Help! Blocked drain!(21 Posts)
When we bought this house we had a damp report which said that we had a blocked drain on the side of the house that 'just needed clearing out'. I naively thought that it just had some leaves etc in it and it would be a 2 min job.
Anyway, I've just been out to clear the drain and after scooping out the leaves it was filled with mud. At first I thought that they must have just ran a drainpipe down into a hole in the driveway instead of an actual drain but after digging down I have found the actual drain grille.Looks like the drain below the cover is completely filled with mud. I tried to lift the grille but can't.
In that corner of the house I have found a few woodlice and we did get high damp readings there although it's not visibly damp. Now I'm worrying that there is going to be a major problem but I guess the first job is to clear the drain. Then I can worry about the joists etc!
Anyway, how do I clear the drain? Do I need to get someone in or is it worth trying something myself first? I've googled and people are suggesting sticking a rod or hose down etc but others say you may damage the pipe.
its times like this I wish DH had an ounce of DIY skill or knowledge, but he is quite frankly useless!
I'd probably get a specialist in to give it a proper flush through.
Thanks. I think if DS has a nap I might see if I can dig down any further if I can get the grille up, and if not call someone out.
I'm dreading it though. We got this house By a fluke and I've been waiting for something to go wrong
If it is causing such issues then might be best to have it properly resolved now rather than diy and perhaps have it recur and damage work you do to the house.
I would give it a go yourself first. Find something to lever the grille up. If you have them use long gloves or those really skinny clingy ones like they use at the doctor's. You might find it's purely mud in there that needs clearing.
Warning - doing this might make your hands/arms stink for the foreseeable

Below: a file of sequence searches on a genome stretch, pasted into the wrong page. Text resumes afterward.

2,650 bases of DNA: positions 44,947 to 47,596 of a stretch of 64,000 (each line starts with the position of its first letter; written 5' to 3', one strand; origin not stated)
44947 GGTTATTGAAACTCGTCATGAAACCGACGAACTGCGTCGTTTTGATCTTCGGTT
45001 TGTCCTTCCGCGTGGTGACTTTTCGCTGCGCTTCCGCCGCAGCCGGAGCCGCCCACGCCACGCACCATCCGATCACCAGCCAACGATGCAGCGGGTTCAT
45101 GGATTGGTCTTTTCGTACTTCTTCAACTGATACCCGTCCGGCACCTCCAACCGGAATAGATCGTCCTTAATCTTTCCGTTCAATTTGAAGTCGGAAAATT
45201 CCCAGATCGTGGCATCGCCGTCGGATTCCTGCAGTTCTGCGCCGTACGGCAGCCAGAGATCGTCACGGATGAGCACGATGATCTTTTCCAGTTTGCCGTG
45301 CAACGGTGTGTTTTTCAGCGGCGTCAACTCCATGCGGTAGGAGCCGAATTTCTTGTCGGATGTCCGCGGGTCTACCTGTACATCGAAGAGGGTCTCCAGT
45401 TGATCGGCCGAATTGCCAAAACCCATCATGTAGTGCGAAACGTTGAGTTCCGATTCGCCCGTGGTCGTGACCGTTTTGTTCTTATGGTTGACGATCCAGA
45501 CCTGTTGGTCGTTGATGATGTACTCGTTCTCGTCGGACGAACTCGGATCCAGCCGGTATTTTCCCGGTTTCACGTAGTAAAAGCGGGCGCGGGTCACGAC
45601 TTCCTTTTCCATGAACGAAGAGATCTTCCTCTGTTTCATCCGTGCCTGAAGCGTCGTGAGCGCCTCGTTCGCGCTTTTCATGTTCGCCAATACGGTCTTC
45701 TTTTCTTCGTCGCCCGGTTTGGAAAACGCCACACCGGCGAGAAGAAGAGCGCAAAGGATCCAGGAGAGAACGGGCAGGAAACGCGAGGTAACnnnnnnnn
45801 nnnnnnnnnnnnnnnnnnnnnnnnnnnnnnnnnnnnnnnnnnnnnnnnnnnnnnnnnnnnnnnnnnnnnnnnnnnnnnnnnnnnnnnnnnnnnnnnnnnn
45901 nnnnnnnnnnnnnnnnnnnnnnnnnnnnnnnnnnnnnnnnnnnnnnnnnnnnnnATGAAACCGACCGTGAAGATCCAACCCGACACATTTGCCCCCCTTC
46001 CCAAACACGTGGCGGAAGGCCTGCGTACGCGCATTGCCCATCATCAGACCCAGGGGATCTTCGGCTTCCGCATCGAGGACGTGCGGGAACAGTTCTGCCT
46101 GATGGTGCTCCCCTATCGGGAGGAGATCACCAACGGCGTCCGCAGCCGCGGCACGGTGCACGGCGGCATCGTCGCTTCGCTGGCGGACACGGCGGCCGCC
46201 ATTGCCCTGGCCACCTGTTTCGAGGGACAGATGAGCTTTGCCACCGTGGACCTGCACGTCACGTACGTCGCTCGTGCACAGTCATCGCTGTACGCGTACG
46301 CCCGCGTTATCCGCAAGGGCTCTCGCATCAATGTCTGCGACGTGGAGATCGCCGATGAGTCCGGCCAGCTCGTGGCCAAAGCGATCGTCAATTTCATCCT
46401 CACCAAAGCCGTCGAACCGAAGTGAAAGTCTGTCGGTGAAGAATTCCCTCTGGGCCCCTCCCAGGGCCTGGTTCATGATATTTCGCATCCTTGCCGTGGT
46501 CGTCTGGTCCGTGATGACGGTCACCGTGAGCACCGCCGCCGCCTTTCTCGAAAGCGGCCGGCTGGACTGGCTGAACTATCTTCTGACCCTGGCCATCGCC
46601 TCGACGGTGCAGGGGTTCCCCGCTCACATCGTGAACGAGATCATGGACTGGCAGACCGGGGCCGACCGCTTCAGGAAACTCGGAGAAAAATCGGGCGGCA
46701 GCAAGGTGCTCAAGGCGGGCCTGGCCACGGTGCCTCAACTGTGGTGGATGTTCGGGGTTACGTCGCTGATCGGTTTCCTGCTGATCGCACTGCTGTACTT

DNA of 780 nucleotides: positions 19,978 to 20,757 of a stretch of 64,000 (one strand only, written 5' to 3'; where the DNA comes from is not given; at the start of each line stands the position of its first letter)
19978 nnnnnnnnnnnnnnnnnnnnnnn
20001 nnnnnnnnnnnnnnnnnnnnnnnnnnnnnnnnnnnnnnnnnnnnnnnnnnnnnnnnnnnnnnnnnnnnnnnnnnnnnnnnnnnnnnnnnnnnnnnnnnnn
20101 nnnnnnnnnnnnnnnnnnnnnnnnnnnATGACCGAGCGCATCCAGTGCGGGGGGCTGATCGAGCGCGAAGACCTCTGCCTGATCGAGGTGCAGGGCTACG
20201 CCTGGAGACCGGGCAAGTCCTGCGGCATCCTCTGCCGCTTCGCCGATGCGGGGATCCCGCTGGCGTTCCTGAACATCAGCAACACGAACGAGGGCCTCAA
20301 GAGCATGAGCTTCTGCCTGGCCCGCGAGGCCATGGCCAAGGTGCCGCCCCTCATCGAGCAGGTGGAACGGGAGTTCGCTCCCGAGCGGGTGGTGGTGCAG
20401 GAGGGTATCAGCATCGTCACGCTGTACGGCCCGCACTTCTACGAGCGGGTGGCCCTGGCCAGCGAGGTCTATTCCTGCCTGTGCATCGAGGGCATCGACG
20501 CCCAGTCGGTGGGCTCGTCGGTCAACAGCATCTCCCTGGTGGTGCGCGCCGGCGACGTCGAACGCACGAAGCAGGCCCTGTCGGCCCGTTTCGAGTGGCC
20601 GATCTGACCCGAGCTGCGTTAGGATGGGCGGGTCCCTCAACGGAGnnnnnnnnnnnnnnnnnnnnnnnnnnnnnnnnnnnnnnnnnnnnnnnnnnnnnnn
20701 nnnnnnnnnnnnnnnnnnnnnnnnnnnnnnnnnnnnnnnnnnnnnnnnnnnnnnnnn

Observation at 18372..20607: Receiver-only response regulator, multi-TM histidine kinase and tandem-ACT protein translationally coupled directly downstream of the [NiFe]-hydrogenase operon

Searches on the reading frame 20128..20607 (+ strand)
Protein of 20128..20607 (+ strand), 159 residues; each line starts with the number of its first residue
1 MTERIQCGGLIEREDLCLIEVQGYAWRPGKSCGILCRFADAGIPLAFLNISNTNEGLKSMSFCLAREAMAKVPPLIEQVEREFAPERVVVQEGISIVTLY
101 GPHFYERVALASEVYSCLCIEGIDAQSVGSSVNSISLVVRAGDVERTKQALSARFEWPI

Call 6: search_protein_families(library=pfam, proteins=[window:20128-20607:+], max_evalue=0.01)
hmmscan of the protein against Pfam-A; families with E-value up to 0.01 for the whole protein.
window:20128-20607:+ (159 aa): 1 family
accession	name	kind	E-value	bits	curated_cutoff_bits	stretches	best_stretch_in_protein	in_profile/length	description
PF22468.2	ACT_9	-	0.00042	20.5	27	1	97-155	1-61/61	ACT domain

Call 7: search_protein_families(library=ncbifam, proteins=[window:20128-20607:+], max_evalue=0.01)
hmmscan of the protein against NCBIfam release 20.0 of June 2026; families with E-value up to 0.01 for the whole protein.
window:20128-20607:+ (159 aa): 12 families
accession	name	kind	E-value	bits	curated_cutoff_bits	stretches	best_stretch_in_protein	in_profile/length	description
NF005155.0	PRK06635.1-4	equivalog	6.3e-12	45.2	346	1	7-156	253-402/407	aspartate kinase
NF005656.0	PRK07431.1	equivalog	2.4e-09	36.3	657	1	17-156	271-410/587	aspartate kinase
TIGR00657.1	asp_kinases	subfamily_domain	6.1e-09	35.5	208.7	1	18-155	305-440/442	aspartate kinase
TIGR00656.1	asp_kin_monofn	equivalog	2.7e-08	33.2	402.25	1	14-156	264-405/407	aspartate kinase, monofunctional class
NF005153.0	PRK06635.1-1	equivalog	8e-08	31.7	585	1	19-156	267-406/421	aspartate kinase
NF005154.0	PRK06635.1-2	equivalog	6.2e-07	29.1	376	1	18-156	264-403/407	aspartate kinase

consider a wet and dry builders vac that will suck out the water, and (more slowly) mud.
Get a spare cartridge filter to fit - you can swap when it gets clogged. You can brush dry dust out of the pleats of the filter, or hose off mud.
This one is cheap, sturdy, and has a 2-year warranty. Don't get a little one. For dry work you can use huge paper bags which are better for sawdust, plaster dust etc.
Be aware that mud in drains may indicate a broken drain which will need to be dug up and replaced. Shared drains, common behind terraces, are now the responsibility of the water co, but drains serving only your house, or that part of them until it reaches the shared part, are all yours.
Woodlice eat rotten wood so are a discouraging sign inside the house. They have no teeth so can't damage sound, dry wood.
I'm sure it is just mud, probably got blocked when the previous owners did the driveway and they have just left it. But how far will it go down? I'm assuming unless I want to risk damage I only want to use my hands?!
You probably have a yard gully, which has a sort of U-bend in the bottom. The grill should be at, or a couple of inches below, ground level. You can clean out the gulley with kitchen spoons and ladle. If the pipe itself is choked it will be harder and you will need rods and jets.
Look for the nearest man-hole cover and lift the lid with a spade.
A plastic gulley and pipes will be 30 years or less old, glazed clay might be a hundred. Clay is more likely to be broken and to have a hundred years of accumulated blockage.
I'm not quite following though. So are you saying that I need to lift the manhole to see what type of pipe before I dig out? Or just if that doesn't solve the problem?
it may be useful to look down any manholes to see if there are signs of blockage or damage. If you are lucky it will only be the gully that is blocked.
Well I can't even get the grille off! So no digging for me. I'm going to call in the professionals. Any recommendations?